Blog Archives: Research

Teaming Up to Fund Research: Q&A with Alan Zimmerman

“Can’t” isn’t part of Alan Zimmerman’s vocabulary. That’s why he is on a mission to end Parkinson’s disease, along with an enthusiastic team.  This month, he and fellow members of the PDF People with Parkinson’s Advisory Council (PPAC) are launching a special team fundraiser to support PDF research programs. Their goal? Raise $25,000 to support PDF’s Community Choice Research Awards, which support research into unmet needs in PD that are identified by the community. Hear from Alan, known by friends as “Z man,” about why he’s excited to work with his PPAC team to make a difference.

May We Have This Dance?

When was the last time you danced? In recent years, the Parkinson’s Disease Foundation (PDF) has seen growing popularity and availability of dance programs designed specifically for people with Parkinson’s disease. In fact, the trend was discussed a few weeks ago in a National Public Radio segment. Have you or a patient or a loved one tried dance classes for PD? If not, what should you know and how can you find a class? Let’s explore the answers. And don’t miss our video, “A Celebration of Movement,” which may leave you inspired to get up and dance.

PAIRed Research Into Mood Disorders in PD: Q&A with Dr. Stark-Inbar

Did you know that anxiety and depression are common in Parkinson’s disease (PD)? Both of these fall under the umbrella of mood disorders. But despite being common in PD, they often go undiagnosed (or incorrectly diagnosed) and under-treated. By combining forces, a scientist-patient advocate team involving Alit Stark-Inbar, Ph.D., at UC Berkeley and Ronnie Wanetick, a PDF Research Advocate, is finding solutions. The two received a PDF PAIR Leadership Award to study EMOTE, an iPad app that can help to monitor depression and anxiety throughout the day, and even offers games to help ease symptoms. While the app is still… read more Read More

Managing Meds in PD: Visiting Nurse Notes with Dr. Ju Young Shin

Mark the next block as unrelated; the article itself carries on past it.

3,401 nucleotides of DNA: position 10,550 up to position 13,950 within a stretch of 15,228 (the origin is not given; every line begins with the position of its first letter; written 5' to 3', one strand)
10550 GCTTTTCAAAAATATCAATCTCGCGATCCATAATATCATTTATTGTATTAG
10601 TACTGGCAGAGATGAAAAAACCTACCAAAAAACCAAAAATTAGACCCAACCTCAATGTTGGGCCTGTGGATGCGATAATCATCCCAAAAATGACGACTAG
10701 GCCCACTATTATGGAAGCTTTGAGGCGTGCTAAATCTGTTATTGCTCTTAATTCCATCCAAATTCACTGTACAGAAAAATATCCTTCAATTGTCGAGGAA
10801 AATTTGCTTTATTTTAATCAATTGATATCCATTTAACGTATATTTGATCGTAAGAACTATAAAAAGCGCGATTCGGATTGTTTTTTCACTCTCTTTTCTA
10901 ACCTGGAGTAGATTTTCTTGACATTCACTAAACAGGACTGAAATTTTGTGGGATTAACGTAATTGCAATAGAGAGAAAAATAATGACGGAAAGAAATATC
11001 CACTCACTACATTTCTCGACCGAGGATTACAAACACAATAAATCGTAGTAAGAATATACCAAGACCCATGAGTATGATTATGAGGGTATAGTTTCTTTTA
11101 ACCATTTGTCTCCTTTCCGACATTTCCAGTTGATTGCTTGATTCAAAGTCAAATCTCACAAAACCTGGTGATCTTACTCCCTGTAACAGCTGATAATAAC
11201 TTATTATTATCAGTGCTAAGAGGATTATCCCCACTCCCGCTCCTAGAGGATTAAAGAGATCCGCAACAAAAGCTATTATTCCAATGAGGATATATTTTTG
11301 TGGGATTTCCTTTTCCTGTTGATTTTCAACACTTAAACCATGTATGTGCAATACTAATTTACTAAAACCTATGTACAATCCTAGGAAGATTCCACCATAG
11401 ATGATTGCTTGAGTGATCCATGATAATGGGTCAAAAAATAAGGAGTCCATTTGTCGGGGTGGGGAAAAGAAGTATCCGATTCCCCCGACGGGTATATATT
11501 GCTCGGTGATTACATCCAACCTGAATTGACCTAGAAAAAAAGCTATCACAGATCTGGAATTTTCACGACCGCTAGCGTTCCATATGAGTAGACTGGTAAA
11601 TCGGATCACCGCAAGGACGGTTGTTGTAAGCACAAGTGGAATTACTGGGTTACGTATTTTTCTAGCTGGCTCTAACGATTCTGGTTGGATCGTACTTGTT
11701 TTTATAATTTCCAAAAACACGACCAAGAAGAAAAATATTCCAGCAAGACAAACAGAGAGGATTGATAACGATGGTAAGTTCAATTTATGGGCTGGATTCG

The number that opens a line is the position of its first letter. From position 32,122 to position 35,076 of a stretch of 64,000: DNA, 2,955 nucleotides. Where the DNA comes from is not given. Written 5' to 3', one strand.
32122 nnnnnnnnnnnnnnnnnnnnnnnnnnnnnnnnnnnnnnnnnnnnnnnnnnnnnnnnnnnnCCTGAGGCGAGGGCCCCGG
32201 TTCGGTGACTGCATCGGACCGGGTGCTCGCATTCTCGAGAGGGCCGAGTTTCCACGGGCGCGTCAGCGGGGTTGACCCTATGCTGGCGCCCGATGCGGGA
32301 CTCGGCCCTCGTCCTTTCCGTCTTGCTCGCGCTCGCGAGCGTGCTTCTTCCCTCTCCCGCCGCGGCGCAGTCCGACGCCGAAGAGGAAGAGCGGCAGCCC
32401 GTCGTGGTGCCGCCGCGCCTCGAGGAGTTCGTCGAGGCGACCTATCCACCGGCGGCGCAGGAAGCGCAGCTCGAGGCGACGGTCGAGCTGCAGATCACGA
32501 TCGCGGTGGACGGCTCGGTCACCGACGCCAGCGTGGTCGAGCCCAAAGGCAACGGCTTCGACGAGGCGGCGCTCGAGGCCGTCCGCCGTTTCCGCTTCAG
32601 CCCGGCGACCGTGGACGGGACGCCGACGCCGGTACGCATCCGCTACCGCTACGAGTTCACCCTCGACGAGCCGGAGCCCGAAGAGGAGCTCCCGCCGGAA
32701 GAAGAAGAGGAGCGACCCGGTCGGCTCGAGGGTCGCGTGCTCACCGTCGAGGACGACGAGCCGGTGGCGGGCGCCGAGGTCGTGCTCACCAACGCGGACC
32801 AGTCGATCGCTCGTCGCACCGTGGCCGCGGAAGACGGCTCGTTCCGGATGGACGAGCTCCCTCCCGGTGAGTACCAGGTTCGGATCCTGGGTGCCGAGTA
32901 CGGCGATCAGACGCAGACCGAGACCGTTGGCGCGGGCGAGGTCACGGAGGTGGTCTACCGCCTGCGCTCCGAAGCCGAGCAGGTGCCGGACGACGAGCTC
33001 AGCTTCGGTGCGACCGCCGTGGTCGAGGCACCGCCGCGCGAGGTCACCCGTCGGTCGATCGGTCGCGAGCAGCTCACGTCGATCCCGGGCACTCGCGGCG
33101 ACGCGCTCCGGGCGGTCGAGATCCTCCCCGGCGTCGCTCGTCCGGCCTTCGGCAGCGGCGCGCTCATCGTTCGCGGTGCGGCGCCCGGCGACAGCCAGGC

Are there steps a person with Parkinson’s can take to live better with the disease? Yes, according to Ju Young Shin, Ph.D., A.P.R.N., A.N.P-C., an alumni of The Edmond J. Safra Visiting Nurse Faculty Program (EJS-VNF) at the Parkinson’s Disease Foundation (PDF). She has spent her career answering that question to help her patients to live better. After undergoing the EJS-VNF program at PDF in 2013, she turned her attention to Parkinson’s disease (PD). Now she’s conducting research into helping people with PD take charge, and live better through simple everyday means, like managing medications. Here’s our interview with her.

Aspirin for Parkinson’s: What Does It Mean?

Can an aspirin a day treat Parkinson’s disease (PD)? Not exactly, but the idea made headlines a few weeks ago, after scientists discovered that a key ingredient of aspirin might have potential to block the loss of brain cells in neurological diseases like PD and Alzheimer’s. As with every science headline, PDF asks, “what does it mean for people with PD?” In this case, we asked Michael Schwarzschild, M.D., Ph.D., of MassGeneral Institute of Neurodegenerative Disease, a well-known PD scientist who has also studied aspirin and ibuprofen in relation to PD. Here are his insights.

Back to Basics: Why Basic Research (and the Fava Bean) are Key to the Cure

Do you hope for new treatments for PD? At the Parkinson’s Disease Foundation, we do. In fact, it’s the reason we exist. But how do we find them? And would you believe me if I told you the fava bean played an important role in the current gold-standard treatment for PD? When we think of finding better PD treatments, we often think of clinical trials — the final stage of research before PD drugs come to market. But there’s a crucial step at the very beginning of the pipeline that makes new drugs possible — basic science. Basic science looks… read more Read More